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Summer reads by Chicago authors

'The Innocence Game' (Knopf) by Michael Harvey

"The Innocence Game" (Knopf) by Michael Harvey

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Updated: July 22, 2013 4:58PM



Here are Sun-Times Media’s recommendations for summer reading titles that are set in Chicago and/or written by Chicago authors.

‘Chicago By Day And Night: The Pleasure Seeker’s Guide To The Paris Of America’

Edited by Paul Durica and Bill Savage

(Northwestern, $16.95)

The editors offer a newly annotated edition of the original 1893 pocket-size book that was published for travelers to the World’s Columbian Exposition.

It was to guide visitors to people, places and things outside of the fair — everything from where to see live theater, eat fine meals, go to church, lounge in parks, as well more unsavory pursuits, such as drinking, gambling and sex.

‘The Innocence Game’

By Michael Harvey

(Knopf, $24.95)

The author sets his latest thriller at Northwestern University, where three grad students in the journalism school’s innocence seminar — where they’re learning how to free the falsely accused from prison — get embroiled in a murder that happened 14 years prior.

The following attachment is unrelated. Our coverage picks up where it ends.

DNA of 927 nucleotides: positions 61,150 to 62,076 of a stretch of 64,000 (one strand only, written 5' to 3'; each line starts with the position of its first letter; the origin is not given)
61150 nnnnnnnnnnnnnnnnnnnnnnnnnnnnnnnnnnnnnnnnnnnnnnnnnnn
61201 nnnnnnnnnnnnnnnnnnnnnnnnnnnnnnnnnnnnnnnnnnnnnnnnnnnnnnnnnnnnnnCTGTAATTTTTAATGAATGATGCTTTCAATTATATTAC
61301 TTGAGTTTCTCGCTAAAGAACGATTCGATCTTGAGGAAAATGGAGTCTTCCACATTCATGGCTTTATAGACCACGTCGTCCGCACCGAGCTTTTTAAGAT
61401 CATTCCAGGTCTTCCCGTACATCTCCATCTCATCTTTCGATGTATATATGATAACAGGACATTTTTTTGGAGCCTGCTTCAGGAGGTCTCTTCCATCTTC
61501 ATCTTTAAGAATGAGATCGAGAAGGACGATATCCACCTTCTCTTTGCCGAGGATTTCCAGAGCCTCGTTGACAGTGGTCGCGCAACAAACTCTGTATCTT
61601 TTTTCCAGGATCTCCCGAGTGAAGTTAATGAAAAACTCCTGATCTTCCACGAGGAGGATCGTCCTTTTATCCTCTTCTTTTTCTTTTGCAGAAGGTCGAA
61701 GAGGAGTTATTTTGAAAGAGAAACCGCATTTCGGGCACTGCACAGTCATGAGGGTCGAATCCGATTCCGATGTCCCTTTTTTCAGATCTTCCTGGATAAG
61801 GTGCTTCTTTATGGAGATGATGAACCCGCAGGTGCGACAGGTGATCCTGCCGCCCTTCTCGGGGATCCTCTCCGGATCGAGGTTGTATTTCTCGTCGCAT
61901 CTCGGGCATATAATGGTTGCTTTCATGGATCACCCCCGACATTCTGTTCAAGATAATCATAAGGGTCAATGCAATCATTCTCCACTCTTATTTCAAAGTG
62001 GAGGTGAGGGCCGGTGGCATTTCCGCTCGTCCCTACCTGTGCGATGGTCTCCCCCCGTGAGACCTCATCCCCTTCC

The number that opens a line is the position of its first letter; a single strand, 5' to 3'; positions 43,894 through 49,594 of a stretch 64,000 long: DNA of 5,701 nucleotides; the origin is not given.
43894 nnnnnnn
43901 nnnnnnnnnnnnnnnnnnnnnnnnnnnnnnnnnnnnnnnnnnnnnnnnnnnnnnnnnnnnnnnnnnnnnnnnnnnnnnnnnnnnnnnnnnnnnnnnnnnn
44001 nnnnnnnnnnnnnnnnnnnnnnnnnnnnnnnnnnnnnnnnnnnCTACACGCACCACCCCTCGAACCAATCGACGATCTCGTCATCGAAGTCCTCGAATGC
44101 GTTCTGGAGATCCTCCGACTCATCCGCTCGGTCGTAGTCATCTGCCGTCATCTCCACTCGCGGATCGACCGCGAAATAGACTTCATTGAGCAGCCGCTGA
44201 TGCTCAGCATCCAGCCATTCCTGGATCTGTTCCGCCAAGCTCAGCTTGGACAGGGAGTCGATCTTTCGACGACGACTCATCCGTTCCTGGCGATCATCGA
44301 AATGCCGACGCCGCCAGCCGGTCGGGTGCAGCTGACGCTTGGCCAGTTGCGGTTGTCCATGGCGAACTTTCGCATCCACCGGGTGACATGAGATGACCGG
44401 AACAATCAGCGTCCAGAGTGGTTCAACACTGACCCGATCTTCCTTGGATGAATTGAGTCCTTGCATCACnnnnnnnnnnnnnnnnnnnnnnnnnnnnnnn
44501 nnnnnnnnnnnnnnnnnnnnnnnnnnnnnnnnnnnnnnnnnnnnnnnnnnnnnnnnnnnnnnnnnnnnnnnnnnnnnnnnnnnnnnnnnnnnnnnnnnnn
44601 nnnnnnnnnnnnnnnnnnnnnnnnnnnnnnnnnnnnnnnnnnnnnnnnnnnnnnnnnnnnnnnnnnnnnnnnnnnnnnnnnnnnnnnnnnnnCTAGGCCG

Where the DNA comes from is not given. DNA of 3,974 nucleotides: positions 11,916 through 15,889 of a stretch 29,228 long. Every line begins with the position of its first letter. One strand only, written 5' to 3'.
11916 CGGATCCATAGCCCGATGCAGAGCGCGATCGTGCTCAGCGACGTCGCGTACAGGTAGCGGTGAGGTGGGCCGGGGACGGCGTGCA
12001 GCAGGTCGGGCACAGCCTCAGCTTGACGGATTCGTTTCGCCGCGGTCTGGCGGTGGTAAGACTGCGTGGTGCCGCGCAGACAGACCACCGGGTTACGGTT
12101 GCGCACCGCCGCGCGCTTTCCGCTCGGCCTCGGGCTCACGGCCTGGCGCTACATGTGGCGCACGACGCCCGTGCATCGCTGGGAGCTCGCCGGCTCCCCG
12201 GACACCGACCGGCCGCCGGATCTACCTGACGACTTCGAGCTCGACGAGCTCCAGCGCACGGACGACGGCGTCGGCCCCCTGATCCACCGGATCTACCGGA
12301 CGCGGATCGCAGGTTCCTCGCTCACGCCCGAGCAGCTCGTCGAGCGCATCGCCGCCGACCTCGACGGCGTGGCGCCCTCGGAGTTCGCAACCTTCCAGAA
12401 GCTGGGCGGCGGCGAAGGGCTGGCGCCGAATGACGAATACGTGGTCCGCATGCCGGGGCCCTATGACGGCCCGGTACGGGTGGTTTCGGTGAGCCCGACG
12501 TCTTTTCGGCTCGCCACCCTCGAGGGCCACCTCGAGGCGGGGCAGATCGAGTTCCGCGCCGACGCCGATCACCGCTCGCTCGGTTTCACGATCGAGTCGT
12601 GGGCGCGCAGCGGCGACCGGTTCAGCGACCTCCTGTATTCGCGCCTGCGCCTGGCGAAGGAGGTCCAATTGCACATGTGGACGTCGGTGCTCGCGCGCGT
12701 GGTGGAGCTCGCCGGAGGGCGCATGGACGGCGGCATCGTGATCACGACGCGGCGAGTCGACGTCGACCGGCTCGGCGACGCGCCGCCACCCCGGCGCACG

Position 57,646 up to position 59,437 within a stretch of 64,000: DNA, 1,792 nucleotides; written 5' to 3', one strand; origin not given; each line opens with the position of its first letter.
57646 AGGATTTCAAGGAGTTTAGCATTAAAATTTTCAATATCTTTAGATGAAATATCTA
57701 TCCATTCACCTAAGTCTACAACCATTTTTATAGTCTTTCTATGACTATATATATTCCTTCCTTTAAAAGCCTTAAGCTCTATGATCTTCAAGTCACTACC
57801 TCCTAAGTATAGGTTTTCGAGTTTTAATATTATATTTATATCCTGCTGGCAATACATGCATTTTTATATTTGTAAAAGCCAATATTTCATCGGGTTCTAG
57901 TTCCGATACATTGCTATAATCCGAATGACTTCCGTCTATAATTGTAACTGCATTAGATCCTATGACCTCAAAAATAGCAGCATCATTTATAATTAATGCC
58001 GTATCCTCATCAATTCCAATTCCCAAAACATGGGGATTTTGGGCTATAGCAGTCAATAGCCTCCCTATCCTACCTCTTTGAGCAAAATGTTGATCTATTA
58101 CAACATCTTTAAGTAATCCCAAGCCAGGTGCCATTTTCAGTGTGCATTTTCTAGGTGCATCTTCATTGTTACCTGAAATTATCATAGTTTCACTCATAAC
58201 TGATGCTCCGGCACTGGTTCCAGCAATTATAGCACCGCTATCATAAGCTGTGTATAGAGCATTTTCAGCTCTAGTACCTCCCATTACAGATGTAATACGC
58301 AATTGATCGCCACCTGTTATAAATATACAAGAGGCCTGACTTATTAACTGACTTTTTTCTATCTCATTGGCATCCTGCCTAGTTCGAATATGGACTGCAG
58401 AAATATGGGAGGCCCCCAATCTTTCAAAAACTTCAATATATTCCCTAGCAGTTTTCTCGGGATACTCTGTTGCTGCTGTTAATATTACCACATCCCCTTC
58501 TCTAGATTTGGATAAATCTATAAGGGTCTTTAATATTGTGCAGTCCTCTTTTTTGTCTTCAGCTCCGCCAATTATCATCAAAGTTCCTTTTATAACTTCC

Instead of fighting for the innocent, they must fight to stay alive as they get uncover a web of corruption and deceit.

‘Eleven Rings: The Soul of Success’

By Phil Jackson and Hugh Delehanty

(Penguin, $27.95)

Phil Jackson, the Zen master former coach of the Chicago Bulls, has won more championships than any coach in the history of the NBA.

In this new memoir, he gets candid about: how he managed Michael Jordan and Dennis Rodman with the Bulls and Kobe Bryant with the Los Angeles Lakers; his battle with prostate cancer; revelations about his family, and his lifelong quest for self-discovery.

‘Good Kings Bad Kings’

By Susan Nussbaum

(Algonquin, $23.95)

The author, a Chicago playwright, won the 2012 PEN/Bellwether Prize for Socially Engaged Fiction for her debut novel about a group of teens who live in a South Side institution for disabled youth.

Readers will get a glimpse at how such facilities are run and the bureaucratic issues they face, as well as discover that disabled teens have the same issues as able-bodied teens.



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